You can't judge a book by its cover. While Vicnet seems to mock future victims of the new Hadopi 2.0 law by welcoming with glee the Sarkozy government's initiative with his second album Mr. Hadopi, this album is more of a cry against an ubiquitous hypocrisy and a vibrant ode to free culture. Penniless and starving from long months of finicky work in the cold on this free album, he limited his desires-and eating habits- to the bare minimum, and changed his methods to create a purer music, less digital and warmer: a technoid and monstrously funky pump, lively and hyperactive. While you could consider it a maturity album, to Vicnet, it is more of a rejuvenation: he describes his productions for the label Da! Heard It Records as an "old man's music for young people".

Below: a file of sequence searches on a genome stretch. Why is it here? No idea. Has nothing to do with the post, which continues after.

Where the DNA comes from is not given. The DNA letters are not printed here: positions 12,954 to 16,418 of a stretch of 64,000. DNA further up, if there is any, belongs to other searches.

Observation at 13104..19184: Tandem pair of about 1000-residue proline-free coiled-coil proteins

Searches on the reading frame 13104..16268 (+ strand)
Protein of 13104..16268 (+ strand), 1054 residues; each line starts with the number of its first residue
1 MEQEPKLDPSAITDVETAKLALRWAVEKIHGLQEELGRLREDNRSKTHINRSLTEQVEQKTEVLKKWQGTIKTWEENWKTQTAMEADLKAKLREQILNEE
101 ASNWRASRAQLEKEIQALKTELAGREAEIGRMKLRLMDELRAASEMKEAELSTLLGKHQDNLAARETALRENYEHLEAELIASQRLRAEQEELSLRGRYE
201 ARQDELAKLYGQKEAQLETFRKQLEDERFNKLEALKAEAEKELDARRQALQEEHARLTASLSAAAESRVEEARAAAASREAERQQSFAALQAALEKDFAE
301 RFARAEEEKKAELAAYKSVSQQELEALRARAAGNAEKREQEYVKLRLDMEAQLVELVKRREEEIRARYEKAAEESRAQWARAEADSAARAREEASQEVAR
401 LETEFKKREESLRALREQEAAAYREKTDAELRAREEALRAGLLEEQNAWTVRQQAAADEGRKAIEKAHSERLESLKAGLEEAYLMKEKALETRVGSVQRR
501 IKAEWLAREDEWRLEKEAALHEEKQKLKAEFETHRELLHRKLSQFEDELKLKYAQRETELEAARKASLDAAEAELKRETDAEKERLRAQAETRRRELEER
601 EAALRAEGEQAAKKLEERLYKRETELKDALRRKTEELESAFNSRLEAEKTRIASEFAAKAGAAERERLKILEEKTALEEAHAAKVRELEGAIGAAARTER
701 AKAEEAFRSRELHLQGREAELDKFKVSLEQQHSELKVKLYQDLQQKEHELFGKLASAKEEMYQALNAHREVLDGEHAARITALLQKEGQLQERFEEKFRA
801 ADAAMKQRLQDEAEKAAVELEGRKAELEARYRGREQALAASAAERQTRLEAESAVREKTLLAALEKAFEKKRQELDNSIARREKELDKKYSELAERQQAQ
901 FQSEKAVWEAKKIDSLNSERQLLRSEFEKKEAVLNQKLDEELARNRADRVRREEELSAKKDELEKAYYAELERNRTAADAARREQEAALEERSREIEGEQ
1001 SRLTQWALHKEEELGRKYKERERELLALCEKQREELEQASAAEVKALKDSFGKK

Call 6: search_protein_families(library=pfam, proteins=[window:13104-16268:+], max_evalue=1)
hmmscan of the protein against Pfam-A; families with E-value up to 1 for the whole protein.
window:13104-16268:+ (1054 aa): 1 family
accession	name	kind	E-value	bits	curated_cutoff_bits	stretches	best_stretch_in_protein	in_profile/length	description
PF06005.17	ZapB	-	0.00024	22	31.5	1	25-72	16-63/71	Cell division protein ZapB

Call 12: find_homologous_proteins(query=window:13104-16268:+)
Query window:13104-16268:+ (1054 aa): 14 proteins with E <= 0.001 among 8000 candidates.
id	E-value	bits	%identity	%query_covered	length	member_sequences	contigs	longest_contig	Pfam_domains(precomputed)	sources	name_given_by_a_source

Created, among other things, with his Roland SH-101 found in a Monaco trashcan, his TB-303 and various synthesized voices, Vicnet gives us a viscerally electro album, with mixed influences and memories evoking Egyptian Lover under MDMA. Regurgitated traces of sounds gathered from malls, gas stations and streets, taken in, digested and reconstructed by Vincent's lo-fi vision make the Mr Hadopi listening experience like admiring a Sagrada Familia rearranged and rebuilt life size with lego blocks.
Mr. Hadopi by Vicnet is illustrated by his acolyte Shoboshobo, with whom he created the "Hassid house" trio Moishemoishemoishele.
You can download Mr. Hadopi from the Da! Heard It Records website: http://www.daheardit-records.net/en/discography/dhr12/
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Mr. Hadopi by Vicnet is licensed under a Attribution-Noncommercial-NoDerivatives 2.0 France License.